Pedestrians are reflected in the window of an Abercrombie & Fitch store in New York.
Craig Warga | Bloomberg | Getty Images
Its stock was recently trading up more than 9%.
Even though overall sales were down, investors were encouraged to see that Abercrombie managed to keep its costs down, amid such rapid online growth, boosting its profitability. Typically, when a retailer’s online sales rise and store sales shrink, that comes with added expenses such as packing and shipping that weigh on margins.
But Abercrombie seems to have it all figured out — at least in the latest quarter. The company said shoppers flocked to its brand’s websites, which include Hollister, to stock up on sweatpants, pajama sets and other cozy clothes to wear at home.
“As long as you can reduce fixed costs, this shift to digital can be profitable,” CFO Scott Lipesky said in a phone interview.
During the pandemic, the retailer has been cutting costs in stores, including by adjusting employees’ hours, he explained, to fuel its e-commerce business. “We thought it would take a little bit longer to get here,” he added, but the pandemic has accelerated these adjustments.
Its store and distribution expenses were down almost 18%, while marketing costs were down 16%.
Abercrombie reported net income during its fiscal second quarter ended Aug. 1 of $5.5 million, or 9 cents per share, compared with a loss of $31.1 million, or 48 cents a share, a year ago.
Excluding one-time charges, the retailer earned 23 cents a share, better than the 83-cent loss expected by analysts, based on Refinitiv data.
While its net sales fell to $698.3 million from $841.1 million a year ago, that was also still better than the $658.44 million expected by analysts.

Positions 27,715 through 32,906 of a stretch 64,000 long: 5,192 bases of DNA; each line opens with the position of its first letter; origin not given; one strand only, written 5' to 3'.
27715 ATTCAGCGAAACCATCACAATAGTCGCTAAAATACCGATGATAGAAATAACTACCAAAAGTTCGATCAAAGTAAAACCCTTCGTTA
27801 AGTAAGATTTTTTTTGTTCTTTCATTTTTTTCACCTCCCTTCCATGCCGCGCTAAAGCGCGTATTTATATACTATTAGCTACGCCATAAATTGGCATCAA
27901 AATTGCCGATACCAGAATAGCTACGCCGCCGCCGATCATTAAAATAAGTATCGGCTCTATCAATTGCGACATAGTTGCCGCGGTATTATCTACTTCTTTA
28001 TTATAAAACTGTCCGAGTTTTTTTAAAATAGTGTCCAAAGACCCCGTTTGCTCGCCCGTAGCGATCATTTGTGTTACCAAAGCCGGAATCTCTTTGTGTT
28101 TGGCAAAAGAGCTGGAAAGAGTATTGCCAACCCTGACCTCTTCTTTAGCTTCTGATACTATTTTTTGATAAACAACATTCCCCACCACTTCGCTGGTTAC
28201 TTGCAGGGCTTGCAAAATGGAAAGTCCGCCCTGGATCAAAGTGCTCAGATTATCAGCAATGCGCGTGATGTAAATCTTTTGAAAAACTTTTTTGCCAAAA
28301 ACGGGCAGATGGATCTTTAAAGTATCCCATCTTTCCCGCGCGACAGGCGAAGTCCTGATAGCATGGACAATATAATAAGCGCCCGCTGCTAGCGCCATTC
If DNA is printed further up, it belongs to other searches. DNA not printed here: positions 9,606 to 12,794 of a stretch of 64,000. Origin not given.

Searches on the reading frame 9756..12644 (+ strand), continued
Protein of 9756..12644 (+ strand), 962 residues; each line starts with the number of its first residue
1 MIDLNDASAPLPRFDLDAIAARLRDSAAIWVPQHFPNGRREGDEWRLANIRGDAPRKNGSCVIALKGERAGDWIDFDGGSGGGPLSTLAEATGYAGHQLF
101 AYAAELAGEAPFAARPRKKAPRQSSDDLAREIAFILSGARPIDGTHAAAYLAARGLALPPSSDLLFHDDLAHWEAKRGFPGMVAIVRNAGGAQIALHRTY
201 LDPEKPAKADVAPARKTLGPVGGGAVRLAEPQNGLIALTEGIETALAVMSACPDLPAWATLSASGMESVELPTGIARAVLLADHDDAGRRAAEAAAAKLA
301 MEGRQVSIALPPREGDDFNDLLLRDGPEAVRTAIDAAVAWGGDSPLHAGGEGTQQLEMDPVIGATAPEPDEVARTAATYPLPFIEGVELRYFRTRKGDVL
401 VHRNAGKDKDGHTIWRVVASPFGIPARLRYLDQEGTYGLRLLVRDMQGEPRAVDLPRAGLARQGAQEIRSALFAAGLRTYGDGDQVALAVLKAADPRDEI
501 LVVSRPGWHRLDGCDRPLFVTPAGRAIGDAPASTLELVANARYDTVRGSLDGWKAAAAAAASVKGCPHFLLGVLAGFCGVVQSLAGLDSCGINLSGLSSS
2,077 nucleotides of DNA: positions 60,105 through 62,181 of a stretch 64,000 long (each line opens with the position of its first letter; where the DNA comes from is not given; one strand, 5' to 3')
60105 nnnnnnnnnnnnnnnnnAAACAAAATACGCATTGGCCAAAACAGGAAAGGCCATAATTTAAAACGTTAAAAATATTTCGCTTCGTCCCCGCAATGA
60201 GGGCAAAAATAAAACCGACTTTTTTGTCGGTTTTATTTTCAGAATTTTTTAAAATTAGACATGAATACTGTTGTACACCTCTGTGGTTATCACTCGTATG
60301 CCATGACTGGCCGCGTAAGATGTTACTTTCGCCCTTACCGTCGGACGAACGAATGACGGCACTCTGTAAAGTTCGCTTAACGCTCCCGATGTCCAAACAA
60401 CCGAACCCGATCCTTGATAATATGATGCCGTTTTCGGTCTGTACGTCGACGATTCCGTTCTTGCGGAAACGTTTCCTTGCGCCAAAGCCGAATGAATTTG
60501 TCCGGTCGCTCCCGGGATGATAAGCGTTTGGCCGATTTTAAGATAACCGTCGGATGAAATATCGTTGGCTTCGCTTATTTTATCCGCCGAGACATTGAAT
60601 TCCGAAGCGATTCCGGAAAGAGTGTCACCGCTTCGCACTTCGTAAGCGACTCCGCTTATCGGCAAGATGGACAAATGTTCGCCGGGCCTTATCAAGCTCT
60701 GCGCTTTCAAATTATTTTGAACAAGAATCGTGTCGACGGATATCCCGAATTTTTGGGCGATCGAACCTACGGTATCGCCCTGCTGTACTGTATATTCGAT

“These numbers are actually better than the prior year when the company made a loss at both the operating and net level,” GlobalData Retail Managing Director Neil Saunders said.
“Some of this is the result of a tight grip on costs and some is a function of better margins resulting from lower inventory and less discounting,” Saunders said. “We also believe the past corrective actions of management — especially exiting underperforming retail locations — have been very beneficial.”
Like a number of other retailers, including Kohl’s and Victoria’s Secret parent L Brands, Abercrombie is calling out a slower-than-normal start to the back-to-school season this year due to the pandemic and the looming uncertainty around how classes will be instructed. Some parents are expected to spend more money on new electronics for home schooling than on apparel.
Chief Executive Fran Horowitz told CNBC she expects back-to-school sales could drag all the way into October, as shoppers spread out their spending this fall. She said the same trend will likely emerge around the holidays, referring to it as a “flattening of the curve.”
“Maybe the peak [around] Black Friday isn’t as big, but there is still a lot of opportunity in December to do a lot of business,” she said.
Abercrombie has not offered an outlook for the remainder of the year. Its stock, which has a market value of about $759 million, is down about 28% year to date.
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